A Plot "Made in the U.S."

By Richard Sanders, coordinator, Coalition to Oppose the Arms Trade.

John F. Kennedy (TV speech regarding the Cuban Missile Crisis)

In 1962, the U.S. Ambassador to Canada, Livingston Merchant and his Second Secretary Charles Kisselyak, fuelled a plot among the Canadian Air Forces, Canadian journalists and others to dispose of Prime Minister Diefenbaker. Kennedy hated Dief largely for his anti-nuclear stance.  Merchant and other U.S. embassy officers with espionage backgrounds, met at Kisselyak's home in Ottawa to feed journalists with spaghetti, beer and anti-Diefenbaker/pronuclear  propaganda.  Among the many participants in these off-the-record briefings was Charles Lynch of Southam News.

      Diefenbaker later denounced these reporters as "traitors" and "foreign agents."  He lashed out against Lynch on a TV program saying, "You were given briefings as to how the Canadian government could be attacked on the subject of nuclear weapons and the failure of the Canadian government to do that which the U.S. dictated."

      Merchant and Kisselyak worked with RCAF Wing Commander Bill Lee and NORAD's number two man, Canadian Air Marshall Roy Slemon.  Air Marshall Hugh Campbell and the chair of Canada's chiefs of staff, Air Marshall Frank Miller also approved Lee's campaign. Diefenbaker's avidly pronuclear Defence Minister, Douglas Harkness, also knew of Lee's effort. 

      As head of RCAF public relations, Lee went to Washington twice a month to confer with U.S. authorities.  "It was a flat-out campaign," he later said.  "We identified key journalists, business and labour, key Tory hitters, and...Liberals.... We wanted people with influence on members of cabinet.  In the end the pressure paid off."  

      In 1962, new U.S. ambassador, William Butterworth, continued the "flat-out campaign" by holding discrete meetings at the U.S. embassy to exert influence on Canadian journalists.

      Lester Pearson was the President's choice.  Kennedy gave the go-ahead to his friend and America's leading pollster, Lou Harris, to become the Liberal's secret campaign advisor in the 1962 election.  Diefenbaker survived with a minority government. 

      The plot to bring down Canada's government came to a head in January, 1963.  On Jan.3, top U.S. Air Force General Lauris Norstad held an Ottawa press conference.  Prompted by questions from Lynch, and other reporters briefed by U.S. intelligence, Norstad criticized Canada's antinuclear stance.  On Jan. 12, Pearson announced his new policy of supporting U.S. nuclear weapons in Canada.  In protest, Pierre Trudeau called Pearson the "defrocked priest of peace" and refused to run for the Liberals.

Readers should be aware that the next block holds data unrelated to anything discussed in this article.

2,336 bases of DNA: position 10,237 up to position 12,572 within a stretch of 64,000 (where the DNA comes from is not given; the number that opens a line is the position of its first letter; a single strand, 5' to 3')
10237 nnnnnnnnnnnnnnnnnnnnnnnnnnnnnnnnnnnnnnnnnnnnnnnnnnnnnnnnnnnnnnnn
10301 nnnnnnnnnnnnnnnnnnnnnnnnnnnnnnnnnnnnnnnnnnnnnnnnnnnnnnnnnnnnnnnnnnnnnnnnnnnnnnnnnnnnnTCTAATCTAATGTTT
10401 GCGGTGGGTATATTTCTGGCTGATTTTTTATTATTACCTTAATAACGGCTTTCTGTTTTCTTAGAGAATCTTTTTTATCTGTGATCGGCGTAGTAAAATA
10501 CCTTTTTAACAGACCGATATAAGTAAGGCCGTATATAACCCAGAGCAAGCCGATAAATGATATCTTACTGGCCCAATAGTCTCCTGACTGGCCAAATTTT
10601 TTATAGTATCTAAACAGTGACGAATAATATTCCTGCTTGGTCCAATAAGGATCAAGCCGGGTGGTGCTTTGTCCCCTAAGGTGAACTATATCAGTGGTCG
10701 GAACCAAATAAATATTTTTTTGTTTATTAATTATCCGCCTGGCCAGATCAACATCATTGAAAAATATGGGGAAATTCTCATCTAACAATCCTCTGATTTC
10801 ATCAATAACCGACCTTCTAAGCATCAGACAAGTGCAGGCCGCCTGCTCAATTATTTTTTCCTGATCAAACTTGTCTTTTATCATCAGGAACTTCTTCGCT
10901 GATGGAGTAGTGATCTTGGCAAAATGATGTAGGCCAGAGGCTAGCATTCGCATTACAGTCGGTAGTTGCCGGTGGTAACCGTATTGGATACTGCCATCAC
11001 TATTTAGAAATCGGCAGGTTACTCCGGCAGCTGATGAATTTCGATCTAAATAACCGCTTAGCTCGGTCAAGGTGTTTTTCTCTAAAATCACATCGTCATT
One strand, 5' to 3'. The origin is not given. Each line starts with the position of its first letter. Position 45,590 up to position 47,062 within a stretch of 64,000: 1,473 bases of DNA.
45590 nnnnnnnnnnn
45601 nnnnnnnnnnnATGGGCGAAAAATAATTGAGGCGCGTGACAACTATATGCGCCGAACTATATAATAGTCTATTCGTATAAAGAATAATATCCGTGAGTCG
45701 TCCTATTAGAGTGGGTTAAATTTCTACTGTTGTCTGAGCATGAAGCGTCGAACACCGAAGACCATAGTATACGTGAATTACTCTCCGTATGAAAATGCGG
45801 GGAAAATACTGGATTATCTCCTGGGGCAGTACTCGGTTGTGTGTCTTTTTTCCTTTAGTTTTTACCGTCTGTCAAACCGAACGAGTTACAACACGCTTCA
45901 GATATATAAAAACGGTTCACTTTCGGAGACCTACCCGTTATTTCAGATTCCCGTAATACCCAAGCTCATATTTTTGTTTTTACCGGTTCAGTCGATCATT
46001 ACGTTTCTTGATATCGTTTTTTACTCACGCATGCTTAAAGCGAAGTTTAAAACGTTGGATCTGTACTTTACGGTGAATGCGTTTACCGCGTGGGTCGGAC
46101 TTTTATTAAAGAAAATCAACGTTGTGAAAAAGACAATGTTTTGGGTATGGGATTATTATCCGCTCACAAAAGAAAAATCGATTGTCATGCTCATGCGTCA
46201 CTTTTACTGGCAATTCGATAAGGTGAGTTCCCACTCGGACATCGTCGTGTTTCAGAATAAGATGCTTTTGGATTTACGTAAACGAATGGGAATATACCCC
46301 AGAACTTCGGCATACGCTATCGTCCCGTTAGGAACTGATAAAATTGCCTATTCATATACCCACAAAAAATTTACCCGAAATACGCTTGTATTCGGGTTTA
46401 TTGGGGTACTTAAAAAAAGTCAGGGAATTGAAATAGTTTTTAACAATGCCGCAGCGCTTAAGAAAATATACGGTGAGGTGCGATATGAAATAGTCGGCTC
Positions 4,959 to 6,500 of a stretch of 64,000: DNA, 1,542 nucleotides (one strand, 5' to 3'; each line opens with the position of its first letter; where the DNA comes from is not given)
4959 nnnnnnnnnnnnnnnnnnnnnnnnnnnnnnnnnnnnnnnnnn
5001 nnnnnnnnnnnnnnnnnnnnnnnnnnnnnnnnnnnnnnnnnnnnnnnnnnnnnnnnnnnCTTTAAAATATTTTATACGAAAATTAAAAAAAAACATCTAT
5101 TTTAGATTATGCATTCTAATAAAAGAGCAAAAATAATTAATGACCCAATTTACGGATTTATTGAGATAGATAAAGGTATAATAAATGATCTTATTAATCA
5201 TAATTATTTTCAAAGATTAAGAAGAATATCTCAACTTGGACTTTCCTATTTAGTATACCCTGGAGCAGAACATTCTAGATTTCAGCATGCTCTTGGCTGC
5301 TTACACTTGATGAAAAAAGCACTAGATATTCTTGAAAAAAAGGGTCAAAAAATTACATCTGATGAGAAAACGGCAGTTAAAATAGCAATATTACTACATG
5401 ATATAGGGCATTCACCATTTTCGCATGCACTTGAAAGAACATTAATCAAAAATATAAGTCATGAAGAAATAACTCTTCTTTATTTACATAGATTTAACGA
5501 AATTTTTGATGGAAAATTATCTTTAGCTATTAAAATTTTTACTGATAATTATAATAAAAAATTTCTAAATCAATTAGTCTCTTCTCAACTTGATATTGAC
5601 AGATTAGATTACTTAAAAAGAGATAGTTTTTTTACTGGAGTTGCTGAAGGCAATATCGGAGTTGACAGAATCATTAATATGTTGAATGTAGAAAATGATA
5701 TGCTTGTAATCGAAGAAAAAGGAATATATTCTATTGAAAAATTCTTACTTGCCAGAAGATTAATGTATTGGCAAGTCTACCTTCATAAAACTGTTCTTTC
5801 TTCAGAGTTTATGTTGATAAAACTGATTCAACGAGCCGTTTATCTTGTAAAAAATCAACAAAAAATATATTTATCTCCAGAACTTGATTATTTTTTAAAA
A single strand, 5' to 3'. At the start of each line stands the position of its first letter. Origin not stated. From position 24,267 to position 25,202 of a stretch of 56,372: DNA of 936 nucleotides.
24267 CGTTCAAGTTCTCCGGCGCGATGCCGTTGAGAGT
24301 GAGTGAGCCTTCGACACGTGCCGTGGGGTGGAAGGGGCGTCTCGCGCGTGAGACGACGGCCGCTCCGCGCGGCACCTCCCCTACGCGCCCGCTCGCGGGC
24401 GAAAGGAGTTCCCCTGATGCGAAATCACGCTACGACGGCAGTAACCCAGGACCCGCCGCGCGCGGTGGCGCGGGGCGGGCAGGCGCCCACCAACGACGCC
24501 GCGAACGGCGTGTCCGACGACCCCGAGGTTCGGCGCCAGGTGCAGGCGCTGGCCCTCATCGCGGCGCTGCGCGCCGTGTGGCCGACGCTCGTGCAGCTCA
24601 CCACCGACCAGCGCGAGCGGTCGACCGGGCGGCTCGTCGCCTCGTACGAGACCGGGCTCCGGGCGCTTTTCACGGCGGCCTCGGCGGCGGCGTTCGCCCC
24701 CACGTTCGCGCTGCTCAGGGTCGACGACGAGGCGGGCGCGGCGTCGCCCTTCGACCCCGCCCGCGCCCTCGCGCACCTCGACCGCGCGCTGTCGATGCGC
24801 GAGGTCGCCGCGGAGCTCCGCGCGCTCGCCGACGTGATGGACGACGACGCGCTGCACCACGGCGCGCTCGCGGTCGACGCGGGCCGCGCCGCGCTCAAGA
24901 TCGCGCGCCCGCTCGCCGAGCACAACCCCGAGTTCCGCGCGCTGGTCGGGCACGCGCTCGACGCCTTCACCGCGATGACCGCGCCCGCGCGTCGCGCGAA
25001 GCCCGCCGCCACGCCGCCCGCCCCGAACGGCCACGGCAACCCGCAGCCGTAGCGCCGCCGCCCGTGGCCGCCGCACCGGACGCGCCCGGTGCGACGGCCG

The coup's final blow came when the U.S. State Department issued a press release which called Diefenbaker a liar on nuclear issues (Jan. 30). This tactic was suggested by Willis Armstrong,  head of the State Department's Canada Desk in Washington.  Butterworth added his suggestions and sent his senior embassy advisor, Rufus Smith, to Washington to draft it.  "With Armstrong chairing, half a dozen officials from State, the White House and the Pentagon...shaped...the rebuke."  The draft was polished by Under Secretary of State George McGhee and approved by acting Secretary of State, George Ball, and national security advisor, McGeorge Bundy.

        The Canadian media had a heyday attacking Diefenbaker. Fights broke out in Cabinet.  Diefenbaker recalled Canada's ambassador from the U.S.  On Feb. 5, Defence Minister Harkness announced his resignation and Pearson called for a non-confidence vote.  Dief's minority government fell, or rather, it was 'knocked over.'

      Kisselyak was the U.S. embassy's contact to Pearson's election campaign.  The Liberals had the strong advantages of a friendly media and Harris' state-of-the-art, computerized polling tactics.  Diefenbaker, facing a primed hostile media, ran a stridently anti-U.S. campaign.  Pearson's victory was hailed by newspapers across North America.  Within days, the new External Affairs Minister, Paul Martin Sr., was approached by Butterworth to negotiate the acceptance of U.S. nuclear weapons.  The warheads were deployed in Canada on New Year's Eve and there was partying in Washington.


 For further reading on this, see:

 Kennedy and Diefenbaker, 1990 by Knowlton Nash,

 "Is the Sky Falling, or What?," Feb. 20, 1995. by Floyd Rudmin

 Lament for a Nation, 1982 by George Grant

 The Fight for Canada: Four centuries of Resistance to American expansionism by David Orchard, 1993, 1998

 The Chief, 1968 By Thomas Van Dusen

 Renegade in Power: The Diefenbaker Years, 1963 by Peter Newman

 This Game of Politics, 1965 By Pierre Sevigny

“George Ball and I knocked over the Diefenbaker government by one incautious press release.”

(McGeorge Bundy, J.F.Kennedy’s National security advisor)


“My brother really hated only two men in all his presidency.  One was Sukarno [President of Indonesia] and the other was Diefenbaker.” 

Robert Kennedy

Articles by Professor Floyd Rudmin:

"Questions of U.S. Hostility Towards Canada: A Cognitive History of Blind-Eye Perception"

"U.S. Ambassador Spies: 1960 to 1980" 1995